There was a nice little couple of km on a slight down hill at this point before a really soft/sandy uphill section (though uphill and down hill are never much more than a max of a 1% grade on this trail). I pushed a bit harder now.

As I was approaching the main road crossing which lead to the finish kick, I had dropped my pace to an average of 3:48. No cars in sight and I zipped across the road. Now it was just 6 km to go. I really didn't want to push too hard though, 6 km is still a good distance. I held my effort level and did my best to keep a good posture so that my stride wouldn't suffer. 

With 2 km to go I was still at a 3:48 average but let loose. The sun was now out and I could feel the heat whenever I popped out of the shade. Still, not a problem. Now it was just a mental game, I knew I could run fast. 

With 1 km to go I pushed as hard as I could. My form was failing slightly, but I just pushed through that. I ended up doing that last kilometer in 3:28, dropping my pace to a balmy 3:46. I'm not sure exactly when it dropped below 3:48, but it did and I crossed the GPA finish line at 1:19:36 (21.11 km).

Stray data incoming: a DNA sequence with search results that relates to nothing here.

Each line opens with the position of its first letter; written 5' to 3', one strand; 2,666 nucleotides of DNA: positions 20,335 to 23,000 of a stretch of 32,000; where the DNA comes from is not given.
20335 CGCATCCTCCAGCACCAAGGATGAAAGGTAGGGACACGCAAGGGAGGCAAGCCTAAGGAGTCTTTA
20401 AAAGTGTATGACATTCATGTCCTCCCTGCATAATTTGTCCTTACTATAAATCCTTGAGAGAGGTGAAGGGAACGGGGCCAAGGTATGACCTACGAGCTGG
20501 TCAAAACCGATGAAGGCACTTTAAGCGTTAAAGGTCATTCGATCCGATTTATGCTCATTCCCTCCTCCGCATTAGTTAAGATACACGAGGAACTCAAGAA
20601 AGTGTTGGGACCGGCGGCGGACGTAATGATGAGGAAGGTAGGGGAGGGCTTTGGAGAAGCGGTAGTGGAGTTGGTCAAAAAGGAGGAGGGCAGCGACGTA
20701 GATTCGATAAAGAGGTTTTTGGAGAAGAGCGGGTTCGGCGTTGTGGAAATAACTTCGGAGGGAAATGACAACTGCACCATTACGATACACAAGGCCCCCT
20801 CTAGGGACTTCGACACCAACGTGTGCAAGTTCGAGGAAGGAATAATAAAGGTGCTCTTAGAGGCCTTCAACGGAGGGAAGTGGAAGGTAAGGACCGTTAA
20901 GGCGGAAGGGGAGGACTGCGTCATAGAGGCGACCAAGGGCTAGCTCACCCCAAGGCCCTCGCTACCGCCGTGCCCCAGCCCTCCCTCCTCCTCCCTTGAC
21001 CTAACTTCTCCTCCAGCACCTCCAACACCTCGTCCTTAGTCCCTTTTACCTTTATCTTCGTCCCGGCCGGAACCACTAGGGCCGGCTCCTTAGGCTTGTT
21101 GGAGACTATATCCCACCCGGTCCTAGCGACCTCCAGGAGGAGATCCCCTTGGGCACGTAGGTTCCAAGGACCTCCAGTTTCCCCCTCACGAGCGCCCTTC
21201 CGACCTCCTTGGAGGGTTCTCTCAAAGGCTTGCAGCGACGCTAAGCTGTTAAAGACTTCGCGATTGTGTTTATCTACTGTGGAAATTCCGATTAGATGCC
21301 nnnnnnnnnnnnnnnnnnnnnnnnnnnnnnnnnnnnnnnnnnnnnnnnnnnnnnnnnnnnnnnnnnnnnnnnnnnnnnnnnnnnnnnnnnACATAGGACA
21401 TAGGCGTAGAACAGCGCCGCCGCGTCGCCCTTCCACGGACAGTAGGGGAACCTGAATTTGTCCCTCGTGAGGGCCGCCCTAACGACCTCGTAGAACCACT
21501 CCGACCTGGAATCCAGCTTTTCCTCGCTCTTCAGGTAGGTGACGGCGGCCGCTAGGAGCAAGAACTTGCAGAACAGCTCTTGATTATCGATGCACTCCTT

Craig was there to snap a few pictures. The temperature was a lovely 14C and sunny. Perfect for just hanging out for a moment. We drank some coffee and waited for a rescue from Stacey. Normally, my wife would have popped out to get me, but she had embarked on her own Half Marathon on the same route a little after me.

Thanks to this lovely pair of shoes for carrying me the whole way. They did this route earlier when I paced Craig in June. They will have a few more efforts in them as well.  Now to just relax for a bit with no specific races on the horizon. Definitely no big distances for a bit. 

Monday, November 2, 2020

Riverport Duathlon 2020

 So this was my in person race this year. I had previously done some parkruns in the first few months. And wow, yeah, I am late writing about this. Initially I was hoping to get some pictures of the event (which I failed to do other than the start), then I just got really busy. 

So here is a brief summary of my event. 

Due to COVID restrictions, the field was limited to 50 entrants. I was lucky to get a spot and had to do a little last minute bike training to get myself ready. 

Another change due to COVID was a staggered start. So we lined up spaced 6 feet apart, then went off with our race time not starting until we crossed the line. 

 I had listed my predicted 5K finish time to start the event at 17:40 and was placed in the first position. I knew that I likely wasn't going to stay in that spot by the end of the bike ride, but my goal was to get that first run done in first place.